Coordinated Universal Time
, also known as civil time
, is the reference time zone
from which all other time zones around the world are calculated. It is the successor of Greenwich Mean Time
, abbreviated as GMT, and is still colloquially called GMT sometimes. The new name was coined to eliminate having the name of a specific location in an international standard. UTC bases time measurement on atomic standards rather than GMT's celestial ones.
Because the rotation of the Earth slows down, GMT lags behind atomic time, measured by atomic clocks. UTC is synchronized to the day and night of UT1; leap seconds are added (or removed) at the end of either June or December whenever necessary. The issuing of leap seconds is determined by the International Earth Rotation Service, based on their measurements of the Earth's rotation.
"UTC" is not a real abbreviation; it is a variant of Universal Time, abbreviated UT, and has a modifier C (for "coordinated") appended to it just like other variants of UT. It may be regarded as a compromise between the English abbreviation "CUT" and the French abbreviation "TUC".
For more, see time zone.
Coordinated Universal Time
to U.S. Local Time
|Eastern Standard Time||UTC -5|
|Central Standard Time||UTC -6|
|Mountain Standard Time||UTC -7|
|Pacific Standard Time||UTC -8|
|Alaska Standard Time||UTC -9|
|Hawaii-Aleutian Standard Time||UTC -10|
True high-precision UTC times can only be determined after the fact, as atomic time is determined by the reconciliation of the observed differences between an ensemble of atomic clocks maintained by a number of national time bureaus[?]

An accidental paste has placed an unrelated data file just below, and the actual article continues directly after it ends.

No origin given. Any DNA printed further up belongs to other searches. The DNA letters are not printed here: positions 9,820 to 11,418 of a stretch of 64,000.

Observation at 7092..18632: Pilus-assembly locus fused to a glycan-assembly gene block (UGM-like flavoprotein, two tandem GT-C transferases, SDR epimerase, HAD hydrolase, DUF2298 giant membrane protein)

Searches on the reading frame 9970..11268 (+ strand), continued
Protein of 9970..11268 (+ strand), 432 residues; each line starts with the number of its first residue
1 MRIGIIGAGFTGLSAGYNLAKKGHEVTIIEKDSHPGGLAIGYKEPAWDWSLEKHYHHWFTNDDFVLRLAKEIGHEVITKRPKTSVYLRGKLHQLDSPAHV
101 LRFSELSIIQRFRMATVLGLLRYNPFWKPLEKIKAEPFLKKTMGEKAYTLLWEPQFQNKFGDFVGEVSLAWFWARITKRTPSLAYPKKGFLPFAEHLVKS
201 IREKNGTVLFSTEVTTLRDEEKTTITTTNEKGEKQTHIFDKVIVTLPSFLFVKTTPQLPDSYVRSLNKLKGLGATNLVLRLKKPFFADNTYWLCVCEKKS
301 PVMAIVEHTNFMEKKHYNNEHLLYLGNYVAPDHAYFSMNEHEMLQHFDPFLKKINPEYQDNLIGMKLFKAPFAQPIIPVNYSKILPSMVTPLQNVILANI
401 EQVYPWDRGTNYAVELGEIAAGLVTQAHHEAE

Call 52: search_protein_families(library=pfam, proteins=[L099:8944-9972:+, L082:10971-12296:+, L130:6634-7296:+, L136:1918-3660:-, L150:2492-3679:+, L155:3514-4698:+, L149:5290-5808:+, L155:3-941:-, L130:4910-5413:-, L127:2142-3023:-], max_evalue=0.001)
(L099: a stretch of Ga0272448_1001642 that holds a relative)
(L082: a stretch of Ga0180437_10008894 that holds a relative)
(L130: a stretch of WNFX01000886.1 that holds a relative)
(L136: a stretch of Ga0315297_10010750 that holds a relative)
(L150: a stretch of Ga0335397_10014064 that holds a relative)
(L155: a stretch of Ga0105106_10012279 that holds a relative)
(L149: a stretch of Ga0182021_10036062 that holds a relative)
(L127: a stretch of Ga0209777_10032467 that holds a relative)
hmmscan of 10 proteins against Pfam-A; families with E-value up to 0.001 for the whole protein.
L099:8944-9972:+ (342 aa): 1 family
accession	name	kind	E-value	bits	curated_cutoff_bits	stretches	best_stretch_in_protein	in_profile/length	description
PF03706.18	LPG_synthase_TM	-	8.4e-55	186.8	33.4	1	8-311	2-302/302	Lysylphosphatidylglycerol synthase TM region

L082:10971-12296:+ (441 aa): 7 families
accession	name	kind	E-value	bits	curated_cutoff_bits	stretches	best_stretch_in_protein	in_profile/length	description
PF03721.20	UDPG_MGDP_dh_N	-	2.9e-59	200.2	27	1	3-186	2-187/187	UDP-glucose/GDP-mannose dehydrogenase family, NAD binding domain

. This is done under the auspices of the International Bureau of Weights and Measures
(BIPM). However, atomic clocks are so accurate that only the most precise time computations need to use these corrections, and most time service users use atomic clocks that have been previously referenced to UTC to estimate UTC times.
UTC presents problems for computer systems such as Unix which store time as the number of seconds from a reference time. Because of leap seconds, it is impossible to determine the representation of a future date, because the number of leap seconds included in that date is unknown.
UTC is the time system used for many Internet and World Wide Web standards. In particular, the Network Time Protocol is designed as a way of distributing UTC time over the Internet.
The UTC time zone is sometimes denoted by the letter 'Z' for military purposes. Since the NATO phonetic alphabet word for 'Z' is "Zulu", UTC is sometimes known as Zulu time.
Wikipedia's own server uses Coordinated Universal Time as the basis for its Wikipedia article updates list.
All Wikipedia text
is available under the
terms of the GNU Free Documentation License